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Coronary vascular function plays a critical role in the development, progression, and clinical manifestations of coronary artery disease. One defining characteristic of non-diseased vascular tissue is endothelial release of nitric oxide which inhibits platelet aggregation, attenuates inflammation, decreases cellular proliferation, and induces local vascular smooth muscle vasodilation. The latter effect has been used to assess vascular function for over two decades, by describing the direction and magnitude of changes in arterial diameter and flow velocity in response to endothelial-dependent vasomotor interventions. We are developing ways to non-invasively measure coronary endothelial function for the first time in people in order to characterize the extent of endothelial dysfunction in patients with coronary disease as well as those at risk for its development.
Chemical energy in the form of ATP fuels the heart’s continuously beating engine that pumps blood to the body. As a result the chemical energy demands of the heart are the highest of any organ in the body. Our laboratory is interested in the chemical reactions or metabolic pathways in the heart that generate ATP and the ways those reactions are altered by common diseases as well as ways abnormalities in energy-generating metabolic pathways adversely affect heart function. The creatine kinase reaction is the prime energy reserve of the heart and abnormalities in creatine kinase are observed in experimental and human heart failure. We are investigating whether a decrease in ATP production through the creatine kinase reaction is an important factor causing poor pump function in heart failure.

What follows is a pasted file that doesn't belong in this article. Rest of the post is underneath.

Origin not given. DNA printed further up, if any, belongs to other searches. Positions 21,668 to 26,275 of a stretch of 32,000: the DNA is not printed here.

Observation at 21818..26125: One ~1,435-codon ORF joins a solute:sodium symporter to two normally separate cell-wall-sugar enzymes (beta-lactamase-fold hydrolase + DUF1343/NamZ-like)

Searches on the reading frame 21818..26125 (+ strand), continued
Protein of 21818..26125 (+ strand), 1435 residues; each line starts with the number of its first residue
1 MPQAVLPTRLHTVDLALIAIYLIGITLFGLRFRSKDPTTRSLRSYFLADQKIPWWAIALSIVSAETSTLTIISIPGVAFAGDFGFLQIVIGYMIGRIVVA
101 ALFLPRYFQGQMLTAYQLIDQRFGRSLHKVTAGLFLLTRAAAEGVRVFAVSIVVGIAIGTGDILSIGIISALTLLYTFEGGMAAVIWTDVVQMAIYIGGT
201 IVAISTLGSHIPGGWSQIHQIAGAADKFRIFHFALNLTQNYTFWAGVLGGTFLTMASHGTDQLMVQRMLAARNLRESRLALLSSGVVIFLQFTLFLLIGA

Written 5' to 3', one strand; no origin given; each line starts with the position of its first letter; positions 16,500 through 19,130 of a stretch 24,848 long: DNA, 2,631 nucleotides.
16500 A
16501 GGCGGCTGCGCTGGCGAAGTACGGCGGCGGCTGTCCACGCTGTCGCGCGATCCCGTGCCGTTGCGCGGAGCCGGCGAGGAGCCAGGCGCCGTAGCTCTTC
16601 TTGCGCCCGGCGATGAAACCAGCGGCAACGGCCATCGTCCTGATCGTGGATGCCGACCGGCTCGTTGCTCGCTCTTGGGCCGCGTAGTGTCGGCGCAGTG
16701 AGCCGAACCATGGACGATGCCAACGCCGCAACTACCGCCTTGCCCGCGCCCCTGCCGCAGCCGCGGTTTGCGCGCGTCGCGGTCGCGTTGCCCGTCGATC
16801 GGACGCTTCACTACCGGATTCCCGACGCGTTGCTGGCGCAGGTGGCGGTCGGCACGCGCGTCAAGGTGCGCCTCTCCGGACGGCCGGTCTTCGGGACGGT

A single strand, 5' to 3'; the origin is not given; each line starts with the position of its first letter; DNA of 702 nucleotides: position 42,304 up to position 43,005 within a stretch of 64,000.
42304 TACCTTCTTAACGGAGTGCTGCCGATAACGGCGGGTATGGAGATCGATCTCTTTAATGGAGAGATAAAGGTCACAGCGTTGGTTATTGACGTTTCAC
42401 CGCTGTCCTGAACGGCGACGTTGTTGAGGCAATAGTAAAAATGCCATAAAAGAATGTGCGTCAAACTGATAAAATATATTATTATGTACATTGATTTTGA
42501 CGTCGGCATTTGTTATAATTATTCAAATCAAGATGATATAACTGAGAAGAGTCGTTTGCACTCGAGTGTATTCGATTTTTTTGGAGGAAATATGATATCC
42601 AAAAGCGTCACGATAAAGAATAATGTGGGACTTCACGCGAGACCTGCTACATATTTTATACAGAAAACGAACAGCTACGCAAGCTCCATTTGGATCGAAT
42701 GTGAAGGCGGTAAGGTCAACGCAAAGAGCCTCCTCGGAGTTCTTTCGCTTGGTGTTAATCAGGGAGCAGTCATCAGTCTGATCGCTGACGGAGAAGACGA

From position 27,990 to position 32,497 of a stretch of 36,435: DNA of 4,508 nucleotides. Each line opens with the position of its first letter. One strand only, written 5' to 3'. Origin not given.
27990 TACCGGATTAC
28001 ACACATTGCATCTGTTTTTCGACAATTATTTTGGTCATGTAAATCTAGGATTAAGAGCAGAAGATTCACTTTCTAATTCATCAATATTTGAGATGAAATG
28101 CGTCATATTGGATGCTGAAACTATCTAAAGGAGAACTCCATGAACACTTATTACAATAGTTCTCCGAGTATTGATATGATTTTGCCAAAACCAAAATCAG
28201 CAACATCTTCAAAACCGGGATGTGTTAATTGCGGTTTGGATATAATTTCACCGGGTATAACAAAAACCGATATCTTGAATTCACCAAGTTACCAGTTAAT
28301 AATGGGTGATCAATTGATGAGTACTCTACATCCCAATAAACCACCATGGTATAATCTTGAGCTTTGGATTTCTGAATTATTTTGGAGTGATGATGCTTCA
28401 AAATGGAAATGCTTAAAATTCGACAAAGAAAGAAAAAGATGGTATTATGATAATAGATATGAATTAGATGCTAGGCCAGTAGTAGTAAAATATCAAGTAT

Specifically we are studying ATP and the creatine kinase reaction in mice and people with heart failure. In people we measure cardiac ATP and ATP flux through the creatine kinase reaction with magnetic resonance (MR) techniques. From the first measures of the rate of ATP turnover through creatine kinase in the human heart, we have shown that ATP flux through the creatine kinase reaction is reduced in the most common forms of human heart failure, is deceased in both systolic and in diastolic dysfunction, and is one of the most severe energetic abnormalities. To determine whether an abnormality in energy production or transfer causes pump dysfunction in heart failure we are using genetic manipulation techniques in animals and MR methods to determine the functional consequences of improving metabolism. Thus studies from literally mice to humans probing cardiac metabolism in heart failure are occurring in our laboratory.